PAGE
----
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More Delays in Line for Air Force’s GPS OCX and FAB-T

By | August 2, 2017
      GPS 3 Lockheed Martin

      A GPS 3 satellite. Photo: Lockheed Martin

      Two troubled U.S. Air Force space-related acquisition efforts — the Global Positioning System (GPS) Next Generation Operational Control System (OCX) and the Family of Advanced Beyond Line of Sight Terminal (FAB-T) — have experienced another round of delays. The Air Force said in a statement late July 31 that it expects OCX Blocks 1 and 2 to be ready to transition to operations in April 2022, nine months later than previously planned.

      The extension follows a two-year delay announced last year. Block 1 will control new GPS 3 satellites and existing GPS 2 spacecraft, while Block 2 will enable a new, more secure military signal called M-code.

      The OCX program has been plagued for years by cost overruns, schedule delays and problems with cybersecurity, software and systems engineering. The latest delay is “due in part to realized program technical risks, and includes hardware and software obsolescence refreshes,” the Air Force said.

      A high-level Defense Acquisition Board was scheduled to conduct a Milestone B review in June to formally consider the program’s latest approach and cost estimate, but the results of the review have not yet been announced. The Air Force’s latest public estimate of OCX acquisition costs is $5.4 billion.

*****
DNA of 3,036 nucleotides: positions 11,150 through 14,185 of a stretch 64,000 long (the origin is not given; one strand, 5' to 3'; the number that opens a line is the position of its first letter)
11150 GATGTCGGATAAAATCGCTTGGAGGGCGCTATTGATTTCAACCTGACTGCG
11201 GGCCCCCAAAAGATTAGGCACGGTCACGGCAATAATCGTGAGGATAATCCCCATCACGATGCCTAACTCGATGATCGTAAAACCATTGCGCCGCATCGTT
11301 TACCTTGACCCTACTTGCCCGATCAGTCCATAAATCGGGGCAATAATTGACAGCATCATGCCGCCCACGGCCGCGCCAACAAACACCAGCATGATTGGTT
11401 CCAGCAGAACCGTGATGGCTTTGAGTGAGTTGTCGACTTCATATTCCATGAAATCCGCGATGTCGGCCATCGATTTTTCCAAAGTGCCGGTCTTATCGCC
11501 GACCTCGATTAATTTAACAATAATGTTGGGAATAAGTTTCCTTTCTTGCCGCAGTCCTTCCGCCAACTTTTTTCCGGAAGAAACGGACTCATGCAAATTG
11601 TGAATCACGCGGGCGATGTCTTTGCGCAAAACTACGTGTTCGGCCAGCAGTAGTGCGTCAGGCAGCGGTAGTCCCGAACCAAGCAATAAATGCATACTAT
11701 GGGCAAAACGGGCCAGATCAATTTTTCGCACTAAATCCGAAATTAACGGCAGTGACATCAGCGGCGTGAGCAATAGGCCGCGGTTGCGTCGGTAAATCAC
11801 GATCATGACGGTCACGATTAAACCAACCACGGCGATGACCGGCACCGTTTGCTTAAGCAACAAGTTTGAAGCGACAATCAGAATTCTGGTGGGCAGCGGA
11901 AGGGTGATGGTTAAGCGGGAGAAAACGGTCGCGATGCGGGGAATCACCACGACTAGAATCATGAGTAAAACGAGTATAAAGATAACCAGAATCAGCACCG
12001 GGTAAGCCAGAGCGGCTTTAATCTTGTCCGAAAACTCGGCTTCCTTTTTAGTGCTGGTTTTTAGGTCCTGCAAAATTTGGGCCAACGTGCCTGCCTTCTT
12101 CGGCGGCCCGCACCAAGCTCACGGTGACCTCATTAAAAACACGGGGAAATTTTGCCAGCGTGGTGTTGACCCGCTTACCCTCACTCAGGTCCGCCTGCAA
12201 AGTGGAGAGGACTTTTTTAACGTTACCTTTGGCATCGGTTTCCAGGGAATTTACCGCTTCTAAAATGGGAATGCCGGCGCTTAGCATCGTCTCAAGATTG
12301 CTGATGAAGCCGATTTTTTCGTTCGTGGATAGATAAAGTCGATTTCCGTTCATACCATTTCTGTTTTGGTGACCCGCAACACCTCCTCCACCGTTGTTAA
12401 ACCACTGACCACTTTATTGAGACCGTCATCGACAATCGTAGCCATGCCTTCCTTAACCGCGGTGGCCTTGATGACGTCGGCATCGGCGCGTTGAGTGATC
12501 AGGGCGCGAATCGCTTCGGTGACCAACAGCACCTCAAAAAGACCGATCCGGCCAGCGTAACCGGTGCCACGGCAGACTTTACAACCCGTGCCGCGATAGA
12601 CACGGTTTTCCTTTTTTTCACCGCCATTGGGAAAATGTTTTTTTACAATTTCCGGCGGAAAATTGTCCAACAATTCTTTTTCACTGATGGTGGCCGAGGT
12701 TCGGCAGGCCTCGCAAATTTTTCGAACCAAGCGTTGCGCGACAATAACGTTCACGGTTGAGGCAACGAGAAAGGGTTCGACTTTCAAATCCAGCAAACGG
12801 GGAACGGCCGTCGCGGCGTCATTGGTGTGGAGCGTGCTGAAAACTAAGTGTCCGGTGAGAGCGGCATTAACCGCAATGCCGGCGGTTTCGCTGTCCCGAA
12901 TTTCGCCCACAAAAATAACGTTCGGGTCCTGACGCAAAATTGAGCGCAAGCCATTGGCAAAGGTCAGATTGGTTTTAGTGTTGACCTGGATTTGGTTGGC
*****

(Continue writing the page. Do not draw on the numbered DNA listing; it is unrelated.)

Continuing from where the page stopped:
Meanwhile, Reps. Mike Rogers, R-Ala., and Jim Cooper, D-Tenn., the chairman and ranking member, respectively, of the House Armed Services Committee’s strategic forces panel, said in a joint statement on July 31 that FAB-T, which has been in development since 2002, “will now be delayed another year.” The lawmakers did not elaborate, and the Air Force had no immediate comment. The FAB-T program is supposed to field terminals for using Advanced Extremely High Frequency communication satellites.

      Raytheon, the prime contractor for FAB-T and OCX, declined requests from Via Satellite’s sister publication Defense Daily to comment on both programs.

      Rogers and Cooper said the delays in the two programs cast “greater urgency on the debate on space reorganization.” The lawmakers have included a proposal in the House-passed fiscal year 2018 defense authorization bill that would create a space corps in the Air Force Department. “The current system is wasting billions of dollars and failing to deliver capability to the warfighter,” they said.

      Air Force leaders oppose the proposed space corps, saying it would add complexity to their space efforts and slow their ability to adapt to an increasingly contested space domain. The service has moved to implement other changes, including forming a new directorate to integrate space operations.

      This story was originally published on Defense Daily, a Via Satellite sister publication covering the global defense market intelligence in land, sea, air, and space initiatives.